14 Nov US & SA – Part 1: The System, Confusion & Issues
US & SA – Part 1: The System, Confusion & Issues
It’s been an eventful few weeks in the US and for those watching the US elections. We delved into all the news, views and analyses of these elections and their implications for saffas both local and abroad.
Though our initial analysis had clocked in at the length of a novel, we’ve been compelled to condense matters for the sake of both brevity and comprehension.
So here’s our short take on the US government, elections and politics. In part two we’ll cover the implications for SA.
Understanding US politics
There are several reasons why saffas and even US citizens may be confused with the US electoral system and purported attacks against it from within the ruling party itself.
There are vast differences between the US government, constitution, structures and electoral system compared to the South African system and other world regions.
For the sake of brevity, we will focus on the federal government. Note, however, that at a state government level, the governor of the state serves as the leader of the respective states and is elected. Each state can be viewed as a semi-sovereign territory within the United States.
Governors hold significant power over the local constitution, legislation, policy, intrastate commerce, appointing officials, controlling state budget and so forth. Governors can also appoint senators to empty seats for their state (in 47 states). Gubernatorial elections are usually held every four years, save for Vermont and New Hampshire which have two year tenures.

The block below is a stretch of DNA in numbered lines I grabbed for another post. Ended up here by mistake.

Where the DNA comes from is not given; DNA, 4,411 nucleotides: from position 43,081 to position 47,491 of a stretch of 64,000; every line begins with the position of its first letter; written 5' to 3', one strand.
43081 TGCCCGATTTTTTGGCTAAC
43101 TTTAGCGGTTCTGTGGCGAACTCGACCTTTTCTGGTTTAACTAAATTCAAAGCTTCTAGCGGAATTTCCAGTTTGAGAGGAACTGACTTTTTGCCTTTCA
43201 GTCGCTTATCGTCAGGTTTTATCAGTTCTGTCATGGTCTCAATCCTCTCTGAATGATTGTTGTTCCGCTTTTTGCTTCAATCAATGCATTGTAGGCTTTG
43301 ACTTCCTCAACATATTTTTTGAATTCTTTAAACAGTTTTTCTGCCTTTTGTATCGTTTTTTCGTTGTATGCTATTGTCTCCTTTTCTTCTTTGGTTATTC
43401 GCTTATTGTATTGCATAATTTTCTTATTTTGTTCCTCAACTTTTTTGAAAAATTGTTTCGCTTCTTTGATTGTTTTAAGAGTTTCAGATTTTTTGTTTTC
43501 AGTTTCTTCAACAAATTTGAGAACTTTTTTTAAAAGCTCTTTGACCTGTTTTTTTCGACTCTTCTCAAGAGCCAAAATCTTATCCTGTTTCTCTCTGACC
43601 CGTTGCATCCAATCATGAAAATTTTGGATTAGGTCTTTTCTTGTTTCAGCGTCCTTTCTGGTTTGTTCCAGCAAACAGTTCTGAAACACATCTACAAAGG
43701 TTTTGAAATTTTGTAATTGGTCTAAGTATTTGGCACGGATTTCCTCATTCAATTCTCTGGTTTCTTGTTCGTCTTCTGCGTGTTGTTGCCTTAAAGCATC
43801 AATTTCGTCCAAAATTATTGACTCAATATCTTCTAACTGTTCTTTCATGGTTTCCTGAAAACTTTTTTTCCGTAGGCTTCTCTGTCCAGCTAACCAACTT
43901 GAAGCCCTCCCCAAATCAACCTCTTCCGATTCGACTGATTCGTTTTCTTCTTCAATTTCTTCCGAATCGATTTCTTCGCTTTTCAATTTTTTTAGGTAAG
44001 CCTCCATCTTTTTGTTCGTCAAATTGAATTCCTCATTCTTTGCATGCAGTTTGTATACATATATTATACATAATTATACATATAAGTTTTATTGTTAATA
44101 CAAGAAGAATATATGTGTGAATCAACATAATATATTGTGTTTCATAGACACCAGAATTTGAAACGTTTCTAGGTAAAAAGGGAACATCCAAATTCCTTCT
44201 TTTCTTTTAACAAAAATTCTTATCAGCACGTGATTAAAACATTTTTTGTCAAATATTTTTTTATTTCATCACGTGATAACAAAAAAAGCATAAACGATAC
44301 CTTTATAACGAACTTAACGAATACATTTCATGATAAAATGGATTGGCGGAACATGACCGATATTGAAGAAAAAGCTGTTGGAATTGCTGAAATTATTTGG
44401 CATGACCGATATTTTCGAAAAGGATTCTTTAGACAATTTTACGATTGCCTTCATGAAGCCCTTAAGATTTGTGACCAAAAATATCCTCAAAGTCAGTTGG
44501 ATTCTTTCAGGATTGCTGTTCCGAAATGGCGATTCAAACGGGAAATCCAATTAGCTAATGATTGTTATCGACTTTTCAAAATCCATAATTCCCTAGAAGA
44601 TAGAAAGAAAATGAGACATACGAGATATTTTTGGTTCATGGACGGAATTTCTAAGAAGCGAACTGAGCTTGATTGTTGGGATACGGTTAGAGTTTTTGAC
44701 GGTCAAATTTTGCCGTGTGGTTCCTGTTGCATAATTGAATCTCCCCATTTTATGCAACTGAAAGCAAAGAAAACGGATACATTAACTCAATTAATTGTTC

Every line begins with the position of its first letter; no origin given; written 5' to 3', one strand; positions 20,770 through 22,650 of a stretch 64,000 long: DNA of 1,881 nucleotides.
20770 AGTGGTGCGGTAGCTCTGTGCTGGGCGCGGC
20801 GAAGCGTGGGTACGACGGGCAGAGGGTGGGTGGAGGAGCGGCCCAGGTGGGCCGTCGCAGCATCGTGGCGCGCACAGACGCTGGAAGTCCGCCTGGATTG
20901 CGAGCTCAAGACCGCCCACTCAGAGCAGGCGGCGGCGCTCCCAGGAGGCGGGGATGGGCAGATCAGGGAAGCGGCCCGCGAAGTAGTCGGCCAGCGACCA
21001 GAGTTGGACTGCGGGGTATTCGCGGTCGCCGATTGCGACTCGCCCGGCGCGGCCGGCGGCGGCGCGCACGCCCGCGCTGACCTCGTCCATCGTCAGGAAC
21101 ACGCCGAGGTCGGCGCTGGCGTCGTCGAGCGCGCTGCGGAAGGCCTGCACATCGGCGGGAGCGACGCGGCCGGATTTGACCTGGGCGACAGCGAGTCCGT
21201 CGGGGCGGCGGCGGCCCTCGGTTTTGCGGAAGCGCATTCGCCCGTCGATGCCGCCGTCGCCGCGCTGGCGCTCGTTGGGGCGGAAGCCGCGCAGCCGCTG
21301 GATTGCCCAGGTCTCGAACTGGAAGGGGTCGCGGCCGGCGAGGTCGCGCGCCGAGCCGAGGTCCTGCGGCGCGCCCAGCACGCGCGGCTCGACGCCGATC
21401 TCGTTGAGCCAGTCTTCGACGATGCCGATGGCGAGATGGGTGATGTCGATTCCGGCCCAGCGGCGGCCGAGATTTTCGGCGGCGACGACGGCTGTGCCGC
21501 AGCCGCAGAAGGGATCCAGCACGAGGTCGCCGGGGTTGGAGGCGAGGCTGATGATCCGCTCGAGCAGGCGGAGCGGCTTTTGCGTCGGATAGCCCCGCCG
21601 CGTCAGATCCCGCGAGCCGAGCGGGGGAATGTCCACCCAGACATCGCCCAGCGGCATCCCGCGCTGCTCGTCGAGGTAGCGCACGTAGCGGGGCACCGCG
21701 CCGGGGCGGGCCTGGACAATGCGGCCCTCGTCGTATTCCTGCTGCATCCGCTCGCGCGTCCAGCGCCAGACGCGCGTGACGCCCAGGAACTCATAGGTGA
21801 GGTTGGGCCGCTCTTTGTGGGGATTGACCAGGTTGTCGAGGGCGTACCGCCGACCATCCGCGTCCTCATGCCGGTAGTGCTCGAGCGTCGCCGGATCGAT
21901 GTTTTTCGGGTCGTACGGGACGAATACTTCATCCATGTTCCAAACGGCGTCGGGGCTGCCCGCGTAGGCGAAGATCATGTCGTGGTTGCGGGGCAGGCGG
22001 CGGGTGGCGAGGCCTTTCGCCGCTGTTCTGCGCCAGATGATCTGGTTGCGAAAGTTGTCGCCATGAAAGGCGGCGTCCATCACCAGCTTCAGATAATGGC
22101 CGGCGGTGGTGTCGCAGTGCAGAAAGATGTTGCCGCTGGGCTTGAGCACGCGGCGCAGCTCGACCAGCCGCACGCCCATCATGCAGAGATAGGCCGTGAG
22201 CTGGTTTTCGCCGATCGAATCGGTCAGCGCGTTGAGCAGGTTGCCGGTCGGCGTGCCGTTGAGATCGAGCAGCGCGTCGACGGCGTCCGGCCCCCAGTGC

Major points and differences
Let’s highlight main points and differences between the USA and South Africa
The US electoral system is based on a plurality voting system when it comes to the presidential vote and many other elections. This means that the person or party who gets the most votes takes all the votes or seats for the region. In SA terms this would be the equivalent of the ANC taking all seats in parliament save for the Western Cape, which would hold all seats for the DA – there would be no other representation for other parties.
Disproportional/non-individual voter representation
The US does not consider each individual vote in most elections, but rather allocates electoral college seats to each state (for the most part). If a party wins the majority of votes for a state, they get all the electoral college votes for the state. Electoral college voters generally pledge to vote for a certain candidate and party, but this is not required, so they can become faithless voters by voting against their pledged votes. This is rare, and the highest faithless votes for any election was in 2016.
The US is made up of three branches, the Executive branch (president and cabinet), the Legislative Branch (Congress) and the Judicial branch, which is the Supreme Court and other courts.
Divided congress, divided powers
US Congress is divided into two parts, with the Senate playing a pivotal role in the election and any decisions made around legislation, appointments and authority vested in various groups.
Congress consists of the Senate and the House of Representatives. The House has a tentative structure and follows a set agenda and rules and is headed by the Speaker of the House. The Senate is not bound to a set structure determined by the Constitution. The Senate is also in charge of ratifying laws, confirming appointments, removing individuals from office, tabling legislation and confirming laws.